Having him for a friend was like being on a roller coaster ride. Having him for an enemy was something I didn’t even want to think about.
But neither did I want to think about never going out with Nicole again. Besides, she’d soon hear all about Charlie’s threat. If I told her I didn’t want to go out with her, she’d think it was because I was a coward. The whole school would. Who’m I kidding? In a place the size of Wallace—population 1,482 as of January first this year—the whole town would think I was a coward!
I made it through afternoon classes without getting yelled at more than three times. Don’t ask me what the classes were about, though; I spent the whole time mulling over my options. Go out with Nicole and have Charlie for my enemy, or not go out with Nicole and have her and everybody else think I was a coward. How about a third choice?
Way too soon, the last bell rang.
I turned to look at Charlie, and knocked my pen on the floor. Nervously leaning over to pick it up, I knocked my book onto the floor on the other side. Klutz! Can’t you do anything without making a fool of yourself? I finally found the pen just as somebody set my book on the desk. I looked up and saw Nicole.
She smiled. “Ready?”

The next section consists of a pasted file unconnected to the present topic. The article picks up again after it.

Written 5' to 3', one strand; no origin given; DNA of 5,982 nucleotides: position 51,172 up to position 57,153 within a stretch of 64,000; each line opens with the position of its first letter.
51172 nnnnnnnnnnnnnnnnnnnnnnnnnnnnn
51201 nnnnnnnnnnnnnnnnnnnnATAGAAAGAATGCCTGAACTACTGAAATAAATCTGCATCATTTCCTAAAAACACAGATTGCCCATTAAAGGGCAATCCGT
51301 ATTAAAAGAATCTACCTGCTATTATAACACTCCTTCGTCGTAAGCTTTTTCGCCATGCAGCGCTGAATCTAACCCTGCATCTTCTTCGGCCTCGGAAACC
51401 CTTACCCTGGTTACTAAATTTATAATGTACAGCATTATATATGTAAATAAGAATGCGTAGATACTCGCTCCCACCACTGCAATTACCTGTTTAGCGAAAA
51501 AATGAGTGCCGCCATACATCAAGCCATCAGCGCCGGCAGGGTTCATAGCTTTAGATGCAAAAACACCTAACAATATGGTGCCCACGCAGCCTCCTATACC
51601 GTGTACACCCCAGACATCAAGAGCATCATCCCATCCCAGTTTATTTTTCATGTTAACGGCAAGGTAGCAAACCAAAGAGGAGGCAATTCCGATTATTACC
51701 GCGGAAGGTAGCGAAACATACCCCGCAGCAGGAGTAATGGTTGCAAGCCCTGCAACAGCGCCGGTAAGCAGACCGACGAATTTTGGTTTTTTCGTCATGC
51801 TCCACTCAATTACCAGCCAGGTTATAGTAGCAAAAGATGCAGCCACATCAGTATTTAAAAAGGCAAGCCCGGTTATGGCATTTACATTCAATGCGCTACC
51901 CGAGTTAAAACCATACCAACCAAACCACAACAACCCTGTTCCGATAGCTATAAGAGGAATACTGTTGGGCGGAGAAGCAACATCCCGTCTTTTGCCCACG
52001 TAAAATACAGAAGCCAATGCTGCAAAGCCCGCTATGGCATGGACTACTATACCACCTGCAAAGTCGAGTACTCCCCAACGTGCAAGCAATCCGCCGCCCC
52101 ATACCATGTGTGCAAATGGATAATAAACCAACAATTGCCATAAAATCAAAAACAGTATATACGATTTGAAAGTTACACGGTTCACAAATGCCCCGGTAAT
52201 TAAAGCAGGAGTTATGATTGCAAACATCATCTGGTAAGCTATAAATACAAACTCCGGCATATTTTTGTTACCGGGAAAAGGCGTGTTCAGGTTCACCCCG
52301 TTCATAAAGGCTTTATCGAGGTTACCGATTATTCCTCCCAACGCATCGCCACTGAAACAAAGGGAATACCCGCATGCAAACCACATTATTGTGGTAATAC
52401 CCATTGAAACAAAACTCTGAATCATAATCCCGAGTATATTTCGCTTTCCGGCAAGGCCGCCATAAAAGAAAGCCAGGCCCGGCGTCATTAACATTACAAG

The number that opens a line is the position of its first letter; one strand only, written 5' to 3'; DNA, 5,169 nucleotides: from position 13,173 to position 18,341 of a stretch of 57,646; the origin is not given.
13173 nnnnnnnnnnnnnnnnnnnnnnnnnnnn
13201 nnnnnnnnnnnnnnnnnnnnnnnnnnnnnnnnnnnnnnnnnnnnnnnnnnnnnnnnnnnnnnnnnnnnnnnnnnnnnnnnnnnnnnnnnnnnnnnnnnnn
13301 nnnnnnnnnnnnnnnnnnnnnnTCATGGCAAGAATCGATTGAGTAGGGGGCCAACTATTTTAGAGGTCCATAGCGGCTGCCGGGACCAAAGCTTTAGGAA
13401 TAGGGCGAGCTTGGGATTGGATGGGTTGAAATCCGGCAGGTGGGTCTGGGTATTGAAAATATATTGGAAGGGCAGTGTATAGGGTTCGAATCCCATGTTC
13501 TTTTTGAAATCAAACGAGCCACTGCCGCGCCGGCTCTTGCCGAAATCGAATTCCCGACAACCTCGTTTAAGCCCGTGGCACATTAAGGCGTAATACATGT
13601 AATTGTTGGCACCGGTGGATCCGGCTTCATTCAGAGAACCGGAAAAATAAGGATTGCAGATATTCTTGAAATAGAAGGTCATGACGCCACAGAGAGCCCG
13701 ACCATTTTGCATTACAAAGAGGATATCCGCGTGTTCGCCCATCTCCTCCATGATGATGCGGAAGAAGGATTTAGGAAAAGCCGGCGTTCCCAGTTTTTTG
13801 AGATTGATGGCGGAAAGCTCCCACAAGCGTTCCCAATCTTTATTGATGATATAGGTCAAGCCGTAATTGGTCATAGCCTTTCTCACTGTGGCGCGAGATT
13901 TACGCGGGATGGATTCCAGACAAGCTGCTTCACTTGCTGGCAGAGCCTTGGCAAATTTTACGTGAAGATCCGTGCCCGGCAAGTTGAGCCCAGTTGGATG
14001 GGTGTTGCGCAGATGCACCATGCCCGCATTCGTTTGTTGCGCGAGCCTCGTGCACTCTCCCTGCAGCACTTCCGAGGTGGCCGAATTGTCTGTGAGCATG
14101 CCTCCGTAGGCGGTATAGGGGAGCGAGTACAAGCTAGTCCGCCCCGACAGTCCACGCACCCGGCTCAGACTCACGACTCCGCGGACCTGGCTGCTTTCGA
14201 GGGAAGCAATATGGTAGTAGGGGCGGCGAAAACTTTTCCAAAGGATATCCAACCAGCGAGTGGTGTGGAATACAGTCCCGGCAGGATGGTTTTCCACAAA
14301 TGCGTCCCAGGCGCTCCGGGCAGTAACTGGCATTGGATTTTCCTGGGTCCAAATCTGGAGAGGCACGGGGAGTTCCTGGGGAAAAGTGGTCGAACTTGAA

I turned to look toward the back of the room. Charlie was standing there, legs apart, arms folded on his chest, watching.
The teacher left the room, but nearly everyone else pretended to be looking for a book or doing some last-minute work to give them an excuse to stay.
I shut my eyes and slumped into the seat. Surely Charlie wouldn’t start a fight right here!
“Glen, are you coming?” Nicole’s voice seemed far away. For a second, I wished I could just dissolve into the floor. But, of course, I couldn’t. Slowly, I opened my eyes and looked up at her. All I could think of was how pretty she is. No, beautiful. With her long golden hair and heart-shaped face, she looks like Cinderella might have after she became a princess.
“Glen, what are you doing?” she asked in a low voice. She frowned. “I heard some story about Charlie threatening you at lunch time. Did he?”
I stood up slowly. Charlie’s eyes were burning a hole in my back.
“Uh, Nicole, I—uh, I—” Words escaped me. Not for the first time.
Nicole’s green eyes were looking straight into mine, waiting for an explanation. How was it possible that I was dating the most gorgeous girl in town?
“Glen? What’s going on? You don’t really think Charlie would do something stupid, do you? He has to be bluffing.” She shook her head. “And he’s got absolutely no say in who I date. Who does he think he is, anyway?” She frowned again. “I’ll tell him if you want.”
I grabbed her arm. “No, don’t say anything!”
She gave me a funny look. “Glen, you’re not afraid of him, are you? I know he had a fight with Luke before Christmas. But that was over Jamie. And anyway, Luke started it. You would never start a fight, would you?”
“No. No, I wouldn’t.”
“Well, are we going for a Coke or not?”
I took a deep breath. Man or mouse. This was one decision no one else could make for me.
I grabbed my books with my left hand. “I thought we were going for a milkshake,” I said, loud enough for everyone in the room to hear. “Let’s hurry up so we can get a booth.”
Out in the hallway, Nicole’s friend, Zoey Burgess, was waiting at the locker they shared. “Class late getting out?” Zoey asked.